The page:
At a news briefing in Columbus on Tuesday, DeWine said this was “no ordinary time in the United States, and so we have to preserve all the constitutional rights.
“It would have been wrong to compel people to make a decision today, whether they were going to risk their health, compromise health, risk their health to exercise their constitutional right,” he said. “That is wrong.”
The election is playing out as the virus’ impact is becoming more tangible with schools closing across the country, workers staying home, restaurants and bars shuttering and the stock market plunging.
The rapidly shifting developments amounted to a kind of chaos rarely seen in an election season. And it may not end soon as some states that have presidential contests in the coming weeks have already moved to postpone them and others were being pressed to follow.
“These are unusual restrictions,” Susan Lerner, executive director of Common Cause New York, said of recommended federal limits to try to control the spread of the virus. Her group is urging the delay of that state’s 2020 presidential primary from April 28 to June 23, when congressional and legislative primaries are already scheduled.
“Normally, we do not support postponing elections, but these are extraordinary circumstances,” Lerner said.
The U.S. Secret Service says Democratic presidential candidate Joe Biden is receiving its protection beginning this week.
In Arizona, the vast majority of the state’s 1.2 million registered Democrats cast ballots early by mail, but about 300,000 can vote in person Tuesday.
At a polling place at a Lutheran church in Phoenix, a steady stream of voters arrived during an hour’s span Tuesday morning. At times, several had to wait at the door before being allowed to enter after other voters left the building.
Former Vice President Joe Biden is moving closer to securing the Democratic presidential nomination but could face a setback if the older voters who tend to support him don’t show up. Vermont Sen. Bernie Sanders, meanwhile, can’t afford to lose support from young voters who have been his most loyal supporters.
Kate Bedingfield, Biden’s deputy campaign manager, released a memo arguing that the strong turnout of Democrats who voted by mail or cast ballots at early voting centers would ensure that results Tuesday will reflect the full electorates of the three states.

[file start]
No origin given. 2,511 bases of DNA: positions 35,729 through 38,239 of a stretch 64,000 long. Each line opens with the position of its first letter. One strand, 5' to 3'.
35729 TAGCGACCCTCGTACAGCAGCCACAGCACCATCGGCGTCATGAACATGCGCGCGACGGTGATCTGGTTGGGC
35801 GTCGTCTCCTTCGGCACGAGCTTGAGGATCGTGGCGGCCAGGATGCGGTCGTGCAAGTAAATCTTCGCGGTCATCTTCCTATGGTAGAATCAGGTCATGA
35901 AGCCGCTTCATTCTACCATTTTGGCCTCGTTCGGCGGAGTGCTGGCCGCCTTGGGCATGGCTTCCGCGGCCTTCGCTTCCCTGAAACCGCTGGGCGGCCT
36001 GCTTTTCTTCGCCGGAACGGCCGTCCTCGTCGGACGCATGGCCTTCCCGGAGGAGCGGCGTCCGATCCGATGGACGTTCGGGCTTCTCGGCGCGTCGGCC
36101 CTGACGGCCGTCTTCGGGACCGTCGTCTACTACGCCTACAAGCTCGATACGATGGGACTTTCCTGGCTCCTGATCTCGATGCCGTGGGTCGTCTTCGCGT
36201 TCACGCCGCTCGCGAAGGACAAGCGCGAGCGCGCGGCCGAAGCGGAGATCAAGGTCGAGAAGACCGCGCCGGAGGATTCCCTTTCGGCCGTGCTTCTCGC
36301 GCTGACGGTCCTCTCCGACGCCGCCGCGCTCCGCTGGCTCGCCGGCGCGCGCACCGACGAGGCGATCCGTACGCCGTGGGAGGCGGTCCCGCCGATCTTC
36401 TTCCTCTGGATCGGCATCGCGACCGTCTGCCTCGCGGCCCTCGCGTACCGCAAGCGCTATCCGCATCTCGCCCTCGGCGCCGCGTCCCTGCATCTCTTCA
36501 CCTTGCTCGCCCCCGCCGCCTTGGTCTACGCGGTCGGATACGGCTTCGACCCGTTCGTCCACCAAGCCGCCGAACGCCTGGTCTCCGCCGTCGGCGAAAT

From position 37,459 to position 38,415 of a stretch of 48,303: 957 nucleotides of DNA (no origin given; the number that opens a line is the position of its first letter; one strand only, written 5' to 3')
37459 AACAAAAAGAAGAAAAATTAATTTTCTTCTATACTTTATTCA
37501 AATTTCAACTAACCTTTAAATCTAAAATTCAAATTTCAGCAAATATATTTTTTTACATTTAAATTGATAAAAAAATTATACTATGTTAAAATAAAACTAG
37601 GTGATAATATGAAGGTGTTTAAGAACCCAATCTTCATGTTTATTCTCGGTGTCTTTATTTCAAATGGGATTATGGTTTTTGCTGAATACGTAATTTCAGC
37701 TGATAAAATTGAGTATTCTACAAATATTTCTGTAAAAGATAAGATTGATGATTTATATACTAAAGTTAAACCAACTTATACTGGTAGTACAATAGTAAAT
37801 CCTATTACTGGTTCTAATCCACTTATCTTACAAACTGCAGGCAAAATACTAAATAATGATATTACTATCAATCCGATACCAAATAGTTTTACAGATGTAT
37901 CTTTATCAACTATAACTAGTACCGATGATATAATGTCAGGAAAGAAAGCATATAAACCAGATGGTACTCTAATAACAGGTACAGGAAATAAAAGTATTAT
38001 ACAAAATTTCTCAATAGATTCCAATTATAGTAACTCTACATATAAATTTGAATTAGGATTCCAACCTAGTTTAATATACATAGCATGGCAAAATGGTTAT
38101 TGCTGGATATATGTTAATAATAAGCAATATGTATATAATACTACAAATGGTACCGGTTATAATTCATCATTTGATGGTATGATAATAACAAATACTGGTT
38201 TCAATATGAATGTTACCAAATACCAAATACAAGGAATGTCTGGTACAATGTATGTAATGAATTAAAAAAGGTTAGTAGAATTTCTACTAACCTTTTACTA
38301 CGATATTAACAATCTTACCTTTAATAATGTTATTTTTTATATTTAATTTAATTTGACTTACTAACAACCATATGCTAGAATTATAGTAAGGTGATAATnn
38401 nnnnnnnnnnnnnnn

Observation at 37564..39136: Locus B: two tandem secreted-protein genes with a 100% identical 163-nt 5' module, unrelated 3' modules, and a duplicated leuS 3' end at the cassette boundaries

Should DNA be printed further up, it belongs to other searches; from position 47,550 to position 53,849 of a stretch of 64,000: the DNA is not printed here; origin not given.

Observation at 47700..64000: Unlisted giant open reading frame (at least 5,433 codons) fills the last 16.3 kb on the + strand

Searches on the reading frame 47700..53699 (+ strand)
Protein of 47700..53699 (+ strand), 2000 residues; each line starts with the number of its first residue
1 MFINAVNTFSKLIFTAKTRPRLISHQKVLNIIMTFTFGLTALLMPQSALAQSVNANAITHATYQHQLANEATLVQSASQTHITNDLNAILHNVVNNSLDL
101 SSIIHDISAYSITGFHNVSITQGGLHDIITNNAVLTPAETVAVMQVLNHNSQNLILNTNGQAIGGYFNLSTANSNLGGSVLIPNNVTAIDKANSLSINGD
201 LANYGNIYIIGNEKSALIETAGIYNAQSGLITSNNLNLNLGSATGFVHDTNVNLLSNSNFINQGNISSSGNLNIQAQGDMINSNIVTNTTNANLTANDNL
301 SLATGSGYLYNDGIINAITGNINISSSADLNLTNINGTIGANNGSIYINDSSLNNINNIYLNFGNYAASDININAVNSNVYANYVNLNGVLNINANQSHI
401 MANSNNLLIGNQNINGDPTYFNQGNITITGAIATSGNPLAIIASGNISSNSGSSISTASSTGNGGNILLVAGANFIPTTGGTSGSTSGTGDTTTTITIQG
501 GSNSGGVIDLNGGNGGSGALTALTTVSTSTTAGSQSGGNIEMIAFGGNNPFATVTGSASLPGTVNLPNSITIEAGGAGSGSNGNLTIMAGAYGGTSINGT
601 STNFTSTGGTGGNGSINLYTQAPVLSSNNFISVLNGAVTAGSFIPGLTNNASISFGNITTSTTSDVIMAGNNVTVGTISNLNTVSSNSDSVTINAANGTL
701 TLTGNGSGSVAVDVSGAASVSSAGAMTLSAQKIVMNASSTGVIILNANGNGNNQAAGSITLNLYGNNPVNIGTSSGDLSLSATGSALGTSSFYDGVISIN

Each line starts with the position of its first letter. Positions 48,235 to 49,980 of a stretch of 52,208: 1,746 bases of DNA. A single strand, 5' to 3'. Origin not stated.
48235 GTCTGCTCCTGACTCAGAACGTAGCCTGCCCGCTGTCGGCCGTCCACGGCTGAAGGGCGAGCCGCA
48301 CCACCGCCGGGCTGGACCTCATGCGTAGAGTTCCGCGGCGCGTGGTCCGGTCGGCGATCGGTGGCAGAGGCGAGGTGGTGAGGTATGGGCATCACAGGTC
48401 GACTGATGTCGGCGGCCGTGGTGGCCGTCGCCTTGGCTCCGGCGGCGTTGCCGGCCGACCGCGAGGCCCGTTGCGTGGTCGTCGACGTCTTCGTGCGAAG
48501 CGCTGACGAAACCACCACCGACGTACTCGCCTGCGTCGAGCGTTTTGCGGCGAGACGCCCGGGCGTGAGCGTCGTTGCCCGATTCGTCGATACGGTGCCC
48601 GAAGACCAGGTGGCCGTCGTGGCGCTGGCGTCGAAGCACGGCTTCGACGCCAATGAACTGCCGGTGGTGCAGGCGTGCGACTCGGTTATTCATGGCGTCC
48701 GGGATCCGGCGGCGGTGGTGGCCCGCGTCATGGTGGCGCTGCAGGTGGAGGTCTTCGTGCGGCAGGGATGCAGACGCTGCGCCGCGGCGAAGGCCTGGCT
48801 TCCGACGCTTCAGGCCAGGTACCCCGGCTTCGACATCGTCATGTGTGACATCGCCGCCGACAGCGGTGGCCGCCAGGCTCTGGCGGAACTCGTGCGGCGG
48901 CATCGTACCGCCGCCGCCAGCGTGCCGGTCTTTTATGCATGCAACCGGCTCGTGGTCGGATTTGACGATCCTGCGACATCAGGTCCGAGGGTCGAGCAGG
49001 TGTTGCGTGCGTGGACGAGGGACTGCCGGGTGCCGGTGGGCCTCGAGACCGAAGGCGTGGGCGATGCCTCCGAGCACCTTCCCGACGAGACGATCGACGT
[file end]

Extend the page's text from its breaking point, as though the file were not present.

“We held elections during the Civil War, the 1918 flu pandemic, and World War II,” she wrote. “We are confident that we can meet that same challenge today and continue to uphold the core functions and values of our democracy.”
On Twitter, Biden encouraged Democrats to vote Tuesday by curbside if they could. “If you vote in person, please wash your hands, don’t touch your face, and stay 6 feet from others in line,” he said. For his part, Sanders tweeted that “going to the polls amid the coronavirus outbreak is a personal decision and we respect whichever choice voters make.”
Sanders’ team had expected Biden to do well on Tuesday. But the Vermont senator has also cast some doubt about the entire process, saying no one should risk being infected while voting and noting that it’s important “to make sure that everybody who wants to vote has the right to vote, and that may not be the case now.”
Still, Sanders faces an increasingly tough path to the nomination. About half of the delegates in the Democratic primary have already been awarded. Sanders trails Biden by more than 150 delegates nationally, meaning he’d need to win more than 57% of those yet to be allocated to clinch the Democratic nomination.
Latinos have mostly been backing Bernie Sanders. If Joe Biden secures the Democratic presidential nomination, he’ll need those voters against Trump.
The coming weeks will present additional uncertainties. After Tuesday, the campaign had been set to shift to Georgia next week, but officials there have already postponed their Democratic primary until May 19. That means voting isn’t scheduled again anywhere until March 29 in Puerto Rico — and island officials are also seeking a delay.
Maryland Gov. Larry Hogan on Tuesday postponed the state’s April 28 primary to June 2.
The first week in April, meanwhile, would have featured Louisiana, but its decision to delay its primary until June 20 leaves only primaries in far-flung Alaska and Hawaii and caucuses in Wyoming through April 4. That could leave the campaign in further limbo, perhaps prolonging a primary race that might otherwise have been wrapped up.
Tom Perez, the chairman of the Democratic National Committee, urged states to stop postponing primaries “when timing around the virus remains unpredictable.” Instead, he urged them to make voting easier and safer, suggesting they expand access to vote by mail and early voting.
“The right to vote is the foundation of our democracy,” he said, “and we must do everything we can to protect and expand that right instead of bringing our democratic process to a halt.”
Times staff writers Michael Finnegan and Melissa Gomez contributed to this report.